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Intent of Telework

Management Concerns

Building a Telework Program


What is the intent, the object, or aim, of management for instituting telework? What is the intent of the individual individual employee who requests telework? While these seem simple questions, they have profound implications for the design of a telework program and for its ultimate success or failure.

One common intent is to allow an employee a quiet day at home to concentrate on difficult work. Some employees in the Telework Pilot Project commented on how great it was to be able to do this and how productive they were when they could concentrate without the normal office interruptions and distractions.

In this scenario, telework is not normal work; it is an exception to normal work. Coworkers will get the message that the teleworker is working from home in order to work uninterrupted, and will be reluctant to contact them. Even the manager may feel they are "interrupting" if they call the employee at home.

This is fine if it is the intent of the manager and employee. How successful it is can be measured by whether or not it helps the employee accomplish their work; usually it does and usually the employee is more productive.

The intent of a telework program is very different. Management's goal may be to reduce office space, reduce energy costs and reduce the organization's carbon footprint. In this scenario, many more employees will need to telework much more often. In other words, the normal work of the organization will be done from home just as it is in the office. The message of not interrupting an employee on their telework day is entirely wrong in this scenario.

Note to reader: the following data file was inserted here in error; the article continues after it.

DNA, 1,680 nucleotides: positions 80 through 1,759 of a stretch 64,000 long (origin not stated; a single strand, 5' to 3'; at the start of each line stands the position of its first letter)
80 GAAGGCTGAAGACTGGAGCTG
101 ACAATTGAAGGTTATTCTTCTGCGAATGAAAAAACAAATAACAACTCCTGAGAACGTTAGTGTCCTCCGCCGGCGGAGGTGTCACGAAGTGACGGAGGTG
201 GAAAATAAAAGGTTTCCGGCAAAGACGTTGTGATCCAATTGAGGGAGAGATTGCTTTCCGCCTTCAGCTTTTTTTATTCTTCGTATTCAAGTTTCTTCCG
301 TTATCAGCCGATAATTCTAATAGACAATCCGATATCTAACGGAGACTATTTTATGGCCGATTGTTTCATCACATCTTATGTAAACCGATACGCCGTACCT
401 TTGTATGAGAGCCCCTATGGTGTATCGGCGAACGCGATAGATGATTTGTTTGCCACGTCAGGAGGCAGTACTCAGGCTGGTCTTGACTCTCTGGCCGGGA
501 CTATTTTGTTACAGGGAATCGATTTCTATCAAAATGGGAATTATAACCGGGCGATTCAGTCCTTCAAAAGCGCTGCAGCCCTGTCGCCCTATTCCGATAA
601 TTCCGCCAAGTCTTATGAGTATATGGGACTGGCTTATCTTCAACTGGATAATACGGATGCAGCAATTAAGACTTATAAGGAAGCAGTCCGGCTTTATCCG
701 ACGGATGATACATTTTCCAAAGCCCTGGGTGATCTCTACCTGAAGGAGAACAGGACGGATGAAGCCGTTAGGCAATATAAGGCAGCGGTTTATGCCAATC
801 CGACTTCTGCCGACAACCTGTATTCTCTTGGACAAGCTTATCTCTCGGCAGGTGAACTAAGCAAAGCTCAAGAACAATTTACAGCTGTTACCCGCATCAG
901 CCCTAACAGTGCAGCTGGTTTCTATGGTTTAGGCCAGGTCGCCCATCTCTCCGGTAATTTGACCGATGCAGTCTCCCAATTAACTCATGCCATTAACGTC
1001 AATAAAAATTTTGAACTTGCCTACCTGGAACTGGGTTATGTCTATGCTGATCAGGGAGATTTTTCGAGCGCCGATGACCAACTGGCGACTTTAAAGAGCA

To realize management's intent for the program, teleworkers will need to be as connected to the office as possible. Coworkers will need to know that they are not interrupting the teleworker; that they can contact them (call or email) just as frequently as if they were in the office. In fact, it is important for those that telework frequently to make frequent contact with coworkers back at the office in order to avoid becoming isolated from the team. Without this close connection, mistrust can develop and telework can fail. Or course, increased telework (either more employees teleworking or employees teleworking more often) requires more infrastructure and tools.

It is important for those considering or developing a telework program to understand that the intent of an individual employee, a department, or management may not be the same, may not always be compatible, and may require different measurements to evaluate success. Policies, infrastructure, tools, and even subtle messages between managers and employees (or between coworkers) will need to change when telework transitions from the "exception" to "normal way of doing business".

In the Toolkit

Determine Program Goals


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This page was last updated on June 7, 2009